Snow is expected to hit the Ukrainian capital on Sunday and will continue until midweeks with freezing temperatures.
Heavy snowfall is expected to hit Kyiv – with temperatures dropping below freezing point day and night – as millions of people still living in and around the Ukrainian capital struggle with little access to electricity and heat.
Snow is expected on Sunday in Kyiv, a city that had 2.8 million residents before the war, and will continue until midweek with temperatures forecast to stay below freezing.
Ukraine’s power grid operator Ukrenergo said on Saturday that electricity producers were able to cover only three-quarters of consumption needs, necessitating restrictions and blackouts across the country.
Sergey Kovalenko, chief operating officer of YASNO, which provides energy to the capital, said the situation in the city had improved but remained “quite difficult”. He indicated that residents should have at least four hours of power per day, and said those receiving less than that amount should contact his agency.
President Volodymyr Zelenskyy said six million people were without power across the country on Friday after the latest Russian bombardment left them without light, water or heat.
In a rare public spat involving Ukrainian leaders, Zelenskyy on Friday criticised the mayor of Kyiv for doing what he said was a poor job setting up emergency shelters to help those without power and heat after Russian attacks.
The United States has accused Russia of wanting to “freeze” Ukraine into submission since it has failed to triumph on the battlefield.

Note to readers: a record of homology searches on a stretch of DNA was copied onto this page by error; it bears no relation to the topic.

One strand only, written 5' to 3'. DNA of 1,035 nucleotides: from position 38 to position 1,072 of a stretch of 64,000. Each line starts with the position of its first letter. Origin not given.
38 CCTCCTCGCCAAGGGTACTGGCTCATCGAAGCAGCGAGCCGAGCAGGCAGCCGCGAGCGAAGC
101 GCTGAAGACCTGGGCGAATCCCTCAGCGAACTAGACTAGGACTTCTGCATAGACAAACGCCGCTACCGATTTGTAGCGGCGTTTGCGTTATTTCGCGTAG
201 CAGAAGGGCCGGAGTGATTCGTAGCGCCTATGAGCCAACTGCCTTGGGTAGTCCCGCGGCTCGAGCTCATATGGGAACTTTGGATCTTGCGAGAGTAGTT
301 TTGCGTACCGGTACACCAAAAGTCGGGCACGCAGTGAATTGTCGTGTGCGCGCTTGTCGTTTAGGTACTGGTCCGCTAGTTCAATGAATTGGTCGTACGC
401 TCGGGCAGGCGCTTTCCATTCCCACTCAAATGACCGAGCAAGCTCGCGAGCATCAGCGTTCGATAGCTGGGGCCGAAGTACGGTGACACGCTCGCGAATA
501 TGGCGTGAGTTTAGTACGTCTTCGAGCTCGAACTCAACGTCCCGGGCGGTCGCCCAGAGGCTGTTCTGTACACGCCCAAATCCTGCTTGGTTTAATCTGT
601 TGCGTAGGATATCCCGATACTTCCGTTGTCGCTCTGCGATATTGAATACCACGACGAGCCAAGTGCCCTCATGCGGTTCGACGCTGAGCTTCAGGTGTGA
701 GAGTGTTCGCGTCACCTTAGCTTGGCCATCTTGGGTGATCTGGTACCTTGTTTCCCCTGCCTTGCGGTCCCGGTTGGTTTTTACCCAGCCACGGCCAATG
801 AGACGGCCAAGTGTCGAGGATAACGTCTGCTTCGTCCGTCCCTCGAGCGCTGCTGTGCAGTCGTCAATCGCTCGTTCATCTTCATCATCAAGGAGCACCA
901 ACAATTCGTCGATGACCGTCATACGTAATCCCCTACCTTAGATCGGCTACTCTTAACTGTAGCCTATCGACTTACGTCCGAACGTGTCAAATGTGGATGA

“President [Vladimir] Putin seems to have decided that if he can’t seize Ukraine by force, he will try to freeze it into submission,” US Secretary of State Antony Blinken said earlier this month.
Ukraine’s state-run nuclear energy firm, Energoatom, said last week that the power units of three Ukrainian nuclear power plants were switched off after Russian missile hits across the country.
Since October, Russia has been targeting Ukraine’s power and heating systems with long-range missiles and drones. Moscow says the aim is to reduce Kyiv’s ability to fight and push it to negotiate.
On Saturday, Ukraine remembered the victims of a Soviet-era famine that killed millions of Ukrainians in the winter of 1932-33.
The remembrance day for the ”Holodomor”, which was established after the country gained independence from the Soviet Union in 1991, falls on the fourth Saturday of November and is commemorated by the placing of candles in the windows of Ukrainian homes.
The Holodomor, which roughly translates as “death by hunger”, has taken on an increasingly central role in Ukrainian collective memory since the Maidan revolution in 2014 removed a Russian-backed president and bolstered national consciousness.
Pope Francis this week compared Russia’s war in Ukraine with what he called the ”terrible genocide” of the Stalin era and said Ukrainians were now suffering from the ”martyrdom of aggression”.
Source : Al Jazeera